Distinguishing Learning from Performance
    Focus on Application 8.1: Self-Assessments of Learning
    Transfer of Learning
    Learning Aids

    Chapter 9. Skill Acquisition, Retention, and Transfer: How Expertise is Gained
    Skill Acquisition
    Focus on Application 9.1: Principles of Golf Practice
    Focus on Research 9.1: Learning Never Ends
    Focus on Application 9.2: Fitts and Bernstein Learn to Play Ice Hockey
    Skill Retention
    Skill Transfer
    Focus on Application 9.3: Teaching for Transfer of Learning
    Focus on Research 9.2: Game Systems for Virtual Training
    Learning Aids

    Chapter 10. Organizing and Scheduling Practice: How the Structure of Practice Influences Learning
    Off-Task Practice Considerations
    Focus on Application 10.1: Mental Practice in Stroke Rehabilitation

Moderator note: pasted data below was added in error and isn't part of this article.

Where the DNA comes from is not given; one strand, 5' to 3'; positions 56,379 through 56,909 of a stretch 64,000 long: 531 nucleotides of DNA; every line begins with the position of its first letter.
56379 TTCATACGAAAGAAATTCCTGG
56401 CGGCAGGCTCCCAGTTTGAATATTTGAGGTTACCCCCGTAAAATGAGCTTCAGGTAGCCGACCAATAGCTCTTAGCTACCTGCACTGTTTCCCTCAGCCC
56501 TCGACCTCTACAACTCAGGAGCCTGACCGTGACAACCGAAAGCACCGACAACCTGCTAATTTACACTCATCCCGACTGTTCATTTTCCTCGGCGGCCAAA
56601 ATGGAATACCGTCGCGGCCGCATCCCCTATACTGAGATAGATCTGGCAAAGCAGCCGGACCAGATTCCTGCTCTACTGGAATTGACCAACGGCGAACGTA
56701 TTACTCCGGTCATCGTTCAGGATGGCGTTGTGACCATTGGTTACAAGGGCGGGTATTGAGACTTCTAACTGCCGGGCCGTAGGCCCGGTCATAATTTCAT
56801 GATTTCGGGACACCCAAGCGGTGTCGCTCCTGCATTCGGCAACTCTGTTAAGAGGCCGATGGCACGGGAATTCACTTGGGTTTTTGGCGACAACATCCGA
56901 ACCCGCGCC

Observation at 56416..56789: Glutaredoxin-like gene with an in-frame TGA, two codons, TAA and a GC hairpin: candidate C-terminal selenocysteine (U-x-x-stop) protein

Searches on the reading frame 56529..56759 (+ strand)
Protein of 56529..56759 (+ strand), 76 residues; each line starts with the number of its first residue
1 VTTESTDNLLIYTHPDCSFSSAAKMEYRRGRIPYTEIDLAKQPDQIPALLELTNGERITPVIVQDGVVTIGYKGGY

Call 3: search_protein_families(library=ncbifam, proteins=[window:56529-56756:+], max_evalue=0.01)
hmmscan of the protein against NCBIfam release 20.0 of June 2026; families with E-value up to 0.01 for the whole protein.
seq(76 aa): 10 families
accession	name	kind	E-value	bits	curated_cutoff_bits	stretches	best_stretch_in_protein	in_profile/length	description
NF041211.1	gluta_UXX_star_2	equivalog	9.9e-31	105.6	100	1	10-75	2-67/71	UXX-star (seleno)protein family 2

Organizing Practice and Rest
    Variable Versus Constant Practice
    Focus on Research 10.1: Especial Skills: An Exception to Variable Practice?
    Blocked Versus Random Practice
    Learning Aids

    Chapter 11. Augmented Feedback: How Providing Extra Information Influences Learning
    Feedback Classifications
    Functions of Augmented Feedback
    Focus on Research 11.1: Revising Ideas About How Feedback Works
    How Much Feedback Should Be Given?
    Focus on Research 11.2: Augmented Feedback From Video Replays
    When to Give Feedback
    Focus on Application 11.1: Physical Guidance in Stroke Rehabilitation
    Focus on Application 11.2: Physical Guidance in Learning to Swim
    Learning Aids

    About the Authors

    About the Author